Patrick Kavanagh's seat. Annual commemoration
Each Patrick’s day since 1968 a dedicated band of Kavanagh’s friends and followers have met at this seat for almost 40 years now, to commemorate Patrick Kavanagh, his works, his deeds, and some anecdotes about his life, usually delivered in jocular mode.
For the first 20 years or so the speech delivery was by John Jordan, (1930-1988) himself a well known Irish poet and writer, but unfortunately now deceased.
In the last 18 years or so, that position has been continued by Macdara Woods, another eminent Irish poet and writer and a friend of Kavanagh. On average about twenty to thirty people attend, and the ceremony lasts about one hour.
The ‘procedure’ is for the attendees to gather in the vicinity of the seat at about 3:00 in the afternoon. Of course being Patrick’s day 17th March in Ireland almost always brings hail rain and / or snow, but for these hardy people, weather does not prevent attendance! I suppose the local hostelry literally across the road helps!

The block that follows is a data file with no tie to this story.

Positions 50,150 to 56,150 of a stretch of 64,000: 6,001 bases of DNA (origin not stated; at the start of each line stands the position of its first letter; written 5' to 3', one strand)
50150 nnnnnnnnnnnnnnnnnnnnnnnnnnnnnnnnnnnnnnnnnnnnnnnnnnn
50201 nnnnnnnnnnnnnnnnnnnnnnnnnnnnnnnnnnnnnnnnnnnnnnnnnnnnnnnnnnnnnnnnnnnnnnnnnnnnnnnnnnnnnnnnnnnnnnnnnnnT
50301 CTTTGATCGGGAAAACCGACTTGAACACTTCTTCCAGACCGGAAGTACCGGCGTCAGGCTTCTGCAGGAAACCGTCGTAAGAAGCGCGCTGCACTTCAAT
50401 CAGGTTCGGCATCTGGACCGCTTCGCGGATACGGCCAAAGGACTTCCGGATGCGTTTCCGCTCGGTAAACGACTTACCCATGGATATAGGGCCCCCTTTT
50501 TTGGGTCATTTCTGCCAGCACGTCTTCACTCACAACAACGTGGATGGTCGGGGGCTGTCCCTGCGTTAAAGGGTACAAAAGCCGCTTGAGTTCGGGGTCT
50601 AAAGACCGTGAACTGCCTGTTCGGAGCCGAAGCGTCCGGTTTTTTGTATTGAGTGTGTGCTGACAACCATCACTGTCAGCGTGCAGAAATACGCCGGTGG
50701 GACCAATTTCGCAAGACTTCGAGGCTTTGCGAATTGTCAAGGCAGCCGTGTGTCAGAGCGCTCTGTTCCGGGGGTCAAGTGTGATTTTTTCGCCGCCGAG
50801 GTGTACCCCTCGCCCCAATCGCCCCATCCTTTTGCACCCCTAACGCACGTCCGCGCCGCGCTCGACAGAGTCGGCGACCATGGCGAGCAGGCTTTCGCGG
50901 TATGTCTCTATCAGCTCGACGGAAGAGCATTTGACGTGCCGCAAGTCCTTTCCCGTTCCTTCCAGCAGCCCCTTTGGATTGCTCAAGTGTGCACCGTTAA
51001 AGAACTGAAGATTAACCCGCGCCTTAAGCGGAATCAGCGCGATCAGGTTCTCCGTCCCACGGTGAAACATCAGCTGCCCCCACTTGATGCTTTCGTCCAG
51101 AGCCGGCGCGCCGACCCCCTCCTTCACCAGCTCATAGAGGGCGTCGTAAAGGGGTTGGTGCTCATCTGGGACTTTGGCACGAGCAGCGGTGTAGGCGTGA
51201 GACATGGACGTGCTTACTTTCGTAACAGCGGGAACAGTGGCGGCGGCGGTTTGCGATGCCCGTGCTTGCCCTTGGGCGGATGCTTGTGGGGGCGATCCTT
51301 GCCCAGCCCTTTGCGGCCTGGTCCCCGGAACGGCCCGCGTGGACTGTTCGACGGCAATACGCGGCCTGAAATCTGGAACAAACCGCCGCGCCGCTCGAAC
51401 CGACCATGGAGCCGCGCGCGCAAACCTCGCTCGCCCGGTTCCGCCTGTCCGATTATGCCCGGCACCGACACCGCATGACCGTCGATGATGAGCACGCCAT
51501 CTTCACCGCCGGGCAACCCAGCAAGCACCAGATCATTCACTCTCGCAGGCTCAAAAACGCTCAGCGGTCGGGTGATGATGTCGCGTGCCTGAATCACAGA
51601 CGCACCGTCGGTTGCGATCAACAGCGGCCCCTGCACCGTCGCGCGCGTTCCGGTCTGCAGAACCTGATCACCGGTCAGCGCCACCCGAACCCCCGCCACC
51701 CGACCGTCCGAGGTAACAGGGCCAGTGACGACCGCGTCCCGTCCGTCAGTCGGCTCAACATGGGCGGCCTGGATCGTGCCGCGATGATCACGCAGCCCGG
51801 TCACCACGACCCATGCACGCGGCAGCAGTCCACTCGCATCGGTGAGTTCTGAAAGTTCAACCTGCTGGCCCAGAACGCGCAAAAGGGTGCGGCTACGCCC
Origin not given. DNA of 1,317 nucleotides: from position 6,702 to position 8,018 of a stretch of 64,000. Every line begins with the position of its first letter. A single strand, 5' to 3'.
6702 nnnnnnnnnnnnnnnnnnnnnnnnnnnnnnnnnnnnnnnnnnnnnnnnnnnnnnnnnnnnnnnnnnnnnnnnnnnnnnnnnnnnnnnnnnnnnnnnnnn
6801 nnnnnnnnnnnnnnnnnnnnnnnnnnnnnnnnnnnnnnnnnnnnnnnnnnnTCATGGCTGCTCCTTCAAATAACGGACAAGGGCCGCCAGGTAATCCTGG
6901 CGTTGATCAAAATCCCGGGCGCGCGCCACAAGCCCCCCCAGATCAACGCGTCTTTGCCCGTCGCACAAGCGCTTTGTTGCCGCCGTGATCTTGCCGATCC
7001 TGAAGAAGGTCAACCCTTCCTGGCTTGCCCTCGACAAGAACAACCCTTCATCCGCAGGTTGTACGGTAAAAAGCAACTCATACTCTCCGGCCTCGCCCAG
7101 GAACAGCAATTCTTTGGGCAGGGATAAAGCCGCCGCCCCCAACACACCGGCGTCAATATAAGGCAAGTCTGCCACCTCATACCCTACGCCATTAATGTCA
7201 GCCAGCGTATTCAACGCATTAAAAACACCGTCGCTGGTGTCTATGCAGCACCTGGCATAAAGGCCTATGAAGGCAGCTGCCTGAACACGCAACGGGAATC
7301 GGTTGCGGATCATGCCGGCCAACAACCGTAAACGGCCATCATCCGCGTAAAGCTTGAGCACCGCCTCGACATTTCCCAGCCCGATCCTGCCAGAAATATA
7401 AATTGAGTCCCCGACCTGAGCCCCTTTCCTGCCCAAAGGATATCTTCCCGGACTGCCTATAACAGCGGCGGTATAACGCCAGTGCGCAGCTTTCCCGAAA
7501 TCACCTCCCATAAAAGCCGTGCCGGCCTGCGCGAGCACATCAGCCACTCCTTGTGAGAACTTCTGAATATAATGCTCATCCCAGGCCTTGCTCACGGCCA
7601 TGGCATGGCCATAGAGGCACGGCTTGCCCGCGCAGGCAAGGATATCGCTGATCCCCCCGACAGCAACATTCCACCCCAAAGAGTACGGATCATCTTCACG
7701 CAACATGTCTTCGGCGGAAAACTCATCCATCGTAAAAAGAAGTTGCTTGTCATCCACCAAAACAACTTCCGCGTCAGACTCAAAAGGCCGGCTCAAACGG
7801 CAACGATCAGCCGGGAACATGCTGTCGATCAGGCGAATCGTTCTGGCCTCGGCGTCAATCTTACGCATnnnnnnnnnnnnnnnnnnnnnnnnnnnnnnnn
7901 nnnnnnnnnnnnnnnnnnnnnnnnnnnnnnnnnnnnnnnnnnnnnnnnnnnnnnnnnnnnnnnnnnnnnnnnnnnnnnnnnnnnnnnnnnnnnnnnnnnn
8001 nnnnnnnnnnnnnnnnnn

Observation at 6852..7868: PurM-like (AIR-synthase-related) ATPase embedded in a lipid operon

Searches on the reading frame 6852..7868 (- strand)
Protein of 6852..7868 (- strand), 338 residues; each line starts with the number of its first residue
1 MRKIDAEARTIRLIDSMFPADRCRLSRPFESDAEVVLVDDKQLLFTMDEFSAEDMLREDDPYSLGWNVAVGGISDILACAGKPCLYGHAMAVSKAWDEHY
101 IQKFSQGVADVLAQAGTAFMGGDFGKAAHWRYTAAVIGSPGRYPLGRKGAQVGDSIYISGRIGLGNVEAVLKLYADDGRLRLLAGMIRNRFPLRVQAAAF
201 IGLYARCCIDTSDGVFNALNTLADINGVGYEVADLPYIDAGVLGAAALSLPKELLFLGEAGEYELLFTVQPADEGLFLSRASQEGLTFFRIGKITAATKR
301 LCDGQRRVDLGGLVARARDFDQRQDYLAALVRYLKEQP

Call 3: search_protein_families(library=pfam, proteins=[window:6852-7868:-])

The amazing fact (for me anyway) about this gathering, is that there is no plan, procedure, or committee involved, it is a tradition now and many of Kavanagh’s followers do not see each other from one Patrick’s day to the next, they just appear.
I mentioned my father Liam Brady earlier, and apart from his role in procuring the seat, he has managed to attend every gathering. He is also a well known fiddle player around Dublin and has been known to play a tune or two at the seat, weather permitting! Other musicians have also contributed over the years including my youngest daughter Susan who sang ‘Raglan Road’ at the 100th anniversary of Kavanagh’s birth in 2004. So with Macdara Wood’s brilliant writing, wonderful turn of phrase, and with reminiscent stories of Paddy, topical comment, some poetry and music, an important and entertaining occasion is enjoyed by all.
One small detail my father brought to my attention about the seat is the date of Kavanagh’s birth should be 1904 and not 1905 as mentioned on one of the granite sides. It was discovered too late to rectify and as his correct birth date is well known, it was not considered important enough to change it.
How to find the seat?
Stand in the doorway of the Mespil Hotel, Mespil Road Dublin, walk straight across the road (mind the traffic) and you can’t miss it.